Briefwechsel zwischen Leibniz und Christian Wolff
C. I. Gerhardt (ed)
pp 18, 46 & 50

Date: 21 February 1705, 9 November 1705 & 8 December 1705

Translated from the Latin

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[GW p18]

     I come to your specimen of practical philosophy of written mathematics, and its first chapter.
     We are not able to give a nominal definition of pleasure, and pleasantness is no more familiar than pleasure; yet pleasure admits of a real definition, and I think it is nothing other than a sense of perfection. It is the same with regard to other clear but confused ideas; so a definition of the colour green can be given, but it is not nominal, but nevertheless it is real, containing the cause, as it is evidently constructed from blue and yellow.
     I do not think that a blessedness, which is entirely the fruit of prayers, can exist in a creature, but rather the true blessedness of a created mind consists in being free to progress to greater goods. It is not enough to enjoy a contented and tranquil mind, for that is also what happens with the stupid.
     That God directs everything towards his own glory is also the same as saying that he directs everything according to the greatest perfection of things, for true glory consists in that, to act in the best way. Those who are punished are not the ones who impede the perfection of things, for, to put it briefly, that is impossible, but the ones who do not prevent the perfection of things from being impeded. These people by their own punishment contribute to the perfection of things.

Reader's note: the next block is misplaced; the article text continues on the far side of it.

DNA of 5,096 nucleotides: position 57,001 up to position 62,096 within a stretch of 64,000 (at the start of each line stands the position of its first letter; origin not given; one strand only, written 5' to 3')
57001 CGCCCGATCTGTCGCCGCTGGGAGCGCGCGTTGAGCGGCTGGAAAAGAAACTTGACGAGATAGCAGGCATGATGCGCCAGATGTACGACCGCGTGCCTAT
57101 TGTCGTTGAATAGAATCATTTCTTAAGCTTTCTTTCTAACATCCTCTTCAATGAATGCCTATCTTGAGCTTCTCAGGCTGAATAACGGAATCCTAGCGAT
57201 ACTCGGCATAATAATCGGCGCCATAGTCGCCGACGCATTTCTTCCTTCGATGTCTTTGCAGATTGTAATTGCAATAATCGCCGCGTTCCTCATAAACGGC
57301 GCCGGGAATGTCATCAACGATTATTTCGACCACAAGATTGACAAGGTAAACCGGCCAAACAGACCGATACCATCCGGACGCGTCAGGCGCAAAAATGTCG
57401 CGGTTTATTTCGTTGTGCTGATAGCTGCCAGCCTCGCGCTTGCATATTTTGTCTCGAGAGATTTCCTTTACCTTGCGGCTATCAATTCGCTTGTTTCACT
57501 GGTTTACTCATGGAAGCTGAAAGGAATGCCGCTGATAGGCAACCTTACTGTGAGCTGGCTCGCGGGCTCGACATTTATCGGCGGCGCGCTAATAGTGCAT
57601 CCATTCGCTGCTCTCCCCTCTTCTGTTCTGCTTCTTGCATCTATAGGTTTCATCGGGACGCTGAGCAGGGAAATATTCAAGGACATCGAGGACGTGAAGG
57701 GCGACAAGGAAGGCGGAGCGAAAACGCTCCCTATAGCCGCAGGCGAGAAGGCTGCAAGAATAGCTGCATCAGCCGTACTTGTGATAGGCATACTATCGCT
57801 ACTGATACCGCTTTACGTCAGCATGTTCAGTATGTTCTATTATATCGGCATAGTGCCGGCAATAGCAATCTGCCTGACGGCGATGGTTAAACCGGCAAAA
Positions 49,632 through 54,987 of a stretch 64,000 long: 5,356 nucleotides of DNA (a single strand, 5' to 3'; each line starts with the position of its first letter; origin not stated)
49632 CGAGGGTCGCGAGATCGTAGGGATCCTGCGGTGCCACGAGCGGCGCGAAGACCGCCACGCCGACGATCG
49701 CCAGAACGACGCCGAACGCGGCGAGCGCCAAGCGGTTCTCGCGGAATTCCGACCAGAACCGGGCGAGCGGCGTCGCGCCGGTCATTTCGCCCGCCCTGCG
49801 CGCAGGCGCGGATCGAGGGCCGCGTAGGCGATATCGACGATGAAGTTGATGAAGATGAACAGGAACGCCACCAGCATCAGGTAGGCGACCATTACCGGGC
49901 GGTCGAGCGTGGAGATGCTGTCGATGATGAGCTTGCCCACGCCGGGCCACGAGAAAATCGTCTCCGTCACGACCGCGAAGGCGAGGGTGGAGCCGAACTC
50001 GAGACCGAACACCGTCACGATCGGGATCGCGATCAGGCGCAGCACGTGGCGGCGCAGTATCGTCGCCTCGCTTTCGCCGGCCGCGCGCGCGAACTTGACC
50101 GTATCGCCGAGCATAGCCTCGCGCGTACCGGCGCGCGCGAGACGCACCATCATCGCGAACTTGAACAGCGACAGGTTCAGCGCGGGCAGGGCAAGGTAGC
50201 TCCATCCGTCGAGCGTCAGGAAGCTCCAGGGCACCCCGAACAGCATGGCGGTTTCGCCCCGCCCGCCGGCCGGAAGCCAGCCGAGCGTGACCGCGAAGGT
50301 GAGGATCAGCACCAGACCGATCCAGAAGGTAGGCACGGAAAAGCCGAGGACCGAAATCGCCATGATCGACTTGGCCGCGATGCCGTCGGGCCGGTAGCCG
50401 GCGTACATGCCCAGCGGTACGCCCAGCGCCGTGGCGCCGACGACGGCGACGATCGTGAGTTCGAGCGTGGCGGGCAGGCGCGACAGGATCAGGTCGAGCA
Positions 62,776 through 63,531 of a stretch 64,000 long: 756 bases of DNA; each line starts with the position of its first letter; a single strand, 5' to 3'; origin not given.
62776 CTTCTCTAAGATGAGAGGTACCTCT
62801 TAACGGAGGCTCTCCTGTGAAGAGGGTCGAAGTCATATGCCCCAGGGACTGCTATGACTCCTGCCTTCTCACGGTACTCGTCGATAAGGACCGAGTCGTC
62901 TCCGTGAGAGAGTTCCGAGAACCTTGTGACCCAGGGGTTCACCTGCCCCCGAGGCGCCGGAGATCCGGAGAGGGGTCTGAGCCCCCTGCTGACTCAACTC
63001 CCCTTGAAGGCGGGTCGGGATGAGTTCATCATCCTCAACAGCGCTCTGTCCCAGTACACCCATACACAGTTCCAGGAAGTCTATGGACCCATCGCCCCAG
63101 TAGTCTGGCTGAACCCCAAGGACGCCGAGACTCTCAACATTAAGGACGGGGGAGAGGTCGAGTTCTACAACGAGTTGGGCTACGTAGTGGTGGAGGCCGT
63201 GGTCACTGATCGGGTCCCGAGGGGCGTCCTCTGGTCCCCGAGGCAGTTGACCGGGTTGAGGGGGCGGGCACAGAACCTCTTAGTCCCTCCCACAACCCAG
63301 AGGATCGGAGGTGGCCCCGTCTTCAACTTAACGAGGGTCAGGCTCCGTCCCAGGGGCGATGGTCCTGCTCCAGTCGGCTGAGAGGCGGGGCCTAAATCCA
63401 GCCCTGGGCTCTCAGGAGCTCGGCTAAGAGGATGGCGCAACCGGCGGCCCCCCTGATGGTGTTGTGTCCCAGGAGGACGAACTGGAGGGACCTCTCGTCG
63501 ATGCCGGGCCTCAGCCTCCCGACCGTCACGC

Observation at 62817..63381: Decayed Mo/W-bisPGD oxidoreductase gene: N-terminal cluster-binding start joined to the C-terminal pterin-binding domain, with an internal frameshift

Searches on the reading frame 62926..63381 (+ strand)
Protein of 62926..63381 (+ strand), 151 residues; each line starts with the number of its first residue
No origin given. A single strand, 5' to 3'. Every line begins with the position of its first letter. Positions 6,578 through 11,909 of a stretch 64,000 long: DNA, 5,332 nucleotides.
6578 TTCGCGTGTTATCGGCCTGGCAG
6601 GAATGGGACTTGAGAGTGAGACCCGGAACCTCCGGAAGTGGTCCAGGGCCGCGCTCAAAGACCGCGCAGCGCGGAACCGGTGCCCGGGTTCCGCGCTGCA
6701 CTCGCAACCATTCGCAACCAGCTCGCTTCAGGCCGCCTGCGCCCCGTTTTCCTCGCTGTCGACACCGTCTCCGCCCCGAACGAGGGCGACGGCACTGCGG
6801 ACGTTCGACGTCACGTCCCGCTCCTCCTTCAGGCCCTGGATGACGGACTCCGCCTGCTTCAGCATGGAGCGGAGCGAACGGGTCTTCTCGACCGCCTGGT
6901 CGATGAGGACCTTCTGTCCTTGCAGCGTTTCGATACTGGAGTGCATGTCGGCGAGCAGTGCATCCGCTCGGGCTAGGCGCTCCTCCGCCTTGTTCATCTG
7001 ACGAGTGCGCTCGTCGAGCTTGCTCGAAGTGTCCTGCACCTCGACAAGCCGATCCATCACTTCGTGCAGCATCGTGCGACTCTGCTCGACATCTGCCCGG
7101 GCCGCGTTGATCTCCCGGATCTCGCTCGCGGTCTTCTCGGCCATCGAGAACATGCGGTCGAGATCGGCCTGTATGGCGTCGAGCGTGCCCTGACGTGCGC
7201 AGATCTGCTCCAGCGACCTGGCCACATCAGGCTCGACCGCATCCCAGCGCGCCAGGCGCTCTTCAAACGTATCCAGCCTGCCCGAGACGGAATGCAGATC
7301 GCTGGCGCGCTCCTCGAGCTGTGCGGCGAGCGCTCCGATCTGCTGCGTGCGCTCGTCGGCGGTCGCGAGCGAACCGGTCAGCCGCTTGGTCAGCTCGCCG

In defining ownership it would be necessary to explain what it means to have as one's own. To be my property, and me to be the owner, are equally clear.
     - 21 February 1705

[GW p46]

     Rational souls also always preserve moral laws of their own character and in the best commonwealth they dwell under God's as ruler. And I think angels should not be conceived otherwise, except that they surpass us by miles in the vigour and subtlety of their minds and bodies, and perhaps by some means they have in their power their own transformations. And so in my view all things everywhere happen in the same way, by a great uniformity of nature in the greater and the lesser, visible and invisible, and they vary only in their degree of magnitude and perfection.
     - 9 November 1705

[GW p50]

     You say correctly that the essence of creatures depends on the divine intellect, their existence on its will. However the divine will in turn obeys the rule of the intellect. For God does not will unless he is aware of what in his intellect is the best.
     The origin of evil is from the limitation of creatures.
     That the mind is determined to one thought rather than another does not arise from a purely indifferent decision, but on the contrary it has its own reasons. However it must be said that the mind is a most spontaneous thing, as indeed it appears from my system.
     It is true that being in itself exists necessarily, and unless it is assumed, no beings will exist because of another being. But it is not so easy to accurately demonstrate that God is being in itself, or is omniscient, omnipotent and unique. Lucretius said that all atoms are beings in themselves, therefore other arguments need to be added, but we have the majority of them now.
     - 8 December 1705

© Lloyd Strickland 2004
With gratitude to John Thorley for advice and suggestions